A Twist on a Manhattan That’s
Actually Pretty Darn Good

portmanhattanOne of the downsides to the craft-cocktails boom, it seems to me, is the tendency of too many bartenders, perhaps wanting to show they know how to put the “artisan” in “artisanal,” to offer their interpretations of classic drinks rather than just mixing and serving the real thing. The results aren’t always a plus. At one place here in town, for example, they’ve replaced the tequila in their Margaritas with mescal, added a liqueur I’ve never heard of, and now call the drink–I’m speaking from memory here–a “Conchita 2.0.” I think I’d prefer the Margarita. Rye is so ascendant in certain joints nowadays that if you want a real old-fashioned Old Fashioned—that is, the kind with bourbon in it—you have to practically beg. One drinks menu I came across recently featured what it called “our version of the traditional gin & tonic,” and I remember being taken aback for a moment and wondering, how did they figure out a way to mess with that?

All of which is to say, I’m generally against drinks-tinkering, ok? So when I tell you I’ve come up with a worthwhile variation of the Manhattan, you’ll have to take my word for it that I didn’t mean to, and that it happened completely by accident. Still, the drink tastes awfully good. I was at home getting ready to mix myself my nightly after-dinner drink (a Manhattan, as it happens) when I saw to my horror that I’d run out of sweet vermouth entirely. Not a drop in the house. But that’s no reason to abandon the project, I decided, so in a semi-desperate search for a vermouth substitute, I scanned the bar and saw at the end of it a bottle of . . . tawny port.

Oh, stop making that face, and open your mind up a little bit. Next, I poured some bourbon over ice in a tall glass, added a splash of the port, and strained it all it into an old-fashioned glass containing a large single cube. No bitters. No garnish. I took a sip. What I tasted is a drink that’s surprisingly satisfying. It’s slightly sweeter than the traditional Manhattan is, but has an impressive depth of flavor. I’ve had many more since.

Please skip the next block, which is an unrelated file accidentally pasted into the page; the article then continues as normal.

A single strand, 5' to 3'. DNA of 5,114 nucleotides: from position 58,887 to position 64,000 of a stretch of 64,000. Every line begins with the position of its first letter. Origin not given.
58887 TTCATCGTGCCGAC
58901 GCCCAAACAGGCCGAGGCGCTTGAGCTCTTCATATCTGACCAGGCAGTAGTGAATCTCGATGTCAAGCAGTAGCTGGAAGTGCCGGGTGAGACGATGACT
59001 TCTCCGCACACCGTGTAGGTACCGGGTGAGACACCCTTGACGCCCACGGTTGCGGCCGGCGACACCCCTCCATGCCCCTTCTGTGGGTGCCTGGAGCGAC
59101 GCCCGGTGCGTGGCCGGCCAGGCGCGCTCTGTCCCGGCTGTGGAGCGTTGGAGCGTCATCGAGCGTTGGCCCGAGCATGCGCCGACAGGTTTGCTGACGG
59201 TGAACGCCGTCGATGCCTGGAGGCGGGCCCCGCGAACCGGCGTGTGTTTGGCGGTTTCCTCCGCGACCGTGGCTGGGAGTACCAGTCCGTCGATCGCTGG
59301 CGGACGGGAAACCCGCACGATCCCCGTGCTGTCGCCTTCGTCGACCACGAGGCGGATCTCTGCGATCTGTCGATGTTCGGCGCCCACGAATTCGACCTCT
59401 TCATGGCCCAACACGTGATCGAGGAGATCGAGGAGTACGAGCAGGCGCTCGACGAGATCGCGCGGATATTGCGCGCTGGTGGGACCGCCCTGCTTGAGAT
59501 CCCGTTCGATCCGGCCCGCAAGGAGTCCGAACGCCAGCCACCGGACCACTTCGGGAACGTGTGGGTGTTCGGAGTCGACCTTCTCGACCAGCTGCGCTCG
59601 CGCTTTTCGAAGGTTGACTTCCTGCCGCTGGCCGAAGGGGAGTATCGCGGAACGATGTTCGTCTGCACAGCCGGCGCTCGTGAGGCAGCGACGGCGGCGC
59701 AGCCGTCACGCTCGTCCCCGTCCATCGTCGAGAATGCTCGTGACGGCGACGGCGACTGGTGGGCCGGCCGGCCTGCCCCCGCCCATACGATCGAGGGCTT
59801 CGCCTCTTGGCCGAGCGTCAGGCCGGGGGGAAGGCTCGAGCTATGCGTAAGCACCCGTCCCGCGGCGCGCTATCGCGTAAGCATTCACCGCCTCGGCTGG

Inasmuch as high-concept mixologist types have surely mixed everything with everything else by now, I can’t possibly be the first one to think to put port in a Manhattan. (My twitter pal Robert Simonson tells me he’s even seen the drink listed on fancy-cocktail menus.) No matter. You won’t see me swapping in mescal for tequila anytime soon. But port Manhattans are worth a try.

One Response to A Twist on a Manhattan That’s
Actually Pretty Darn Good

  1. Fernando Plata October 31, 2015 at 12:16 pm #

    This drink sound delicious, I will be making one or two tonight for sure. Why couldn’t I think of it my self. While I fully agree with most of your article and thoroughly enjoyed reading it. I enjoy my old fashioneds with bourbon, rye or brandy, there are writings dating back to the 1860s that talk about the Old fashioned being made with brandy, some in the 1880s talk about it being made with whiskey, but mostly with rye, certainly bourbon was used as well. Any reputable bar should be able to make your old fashioned with any base whiskey or brandy or your choice. either way i am looking forward to your version of the Manhattan.

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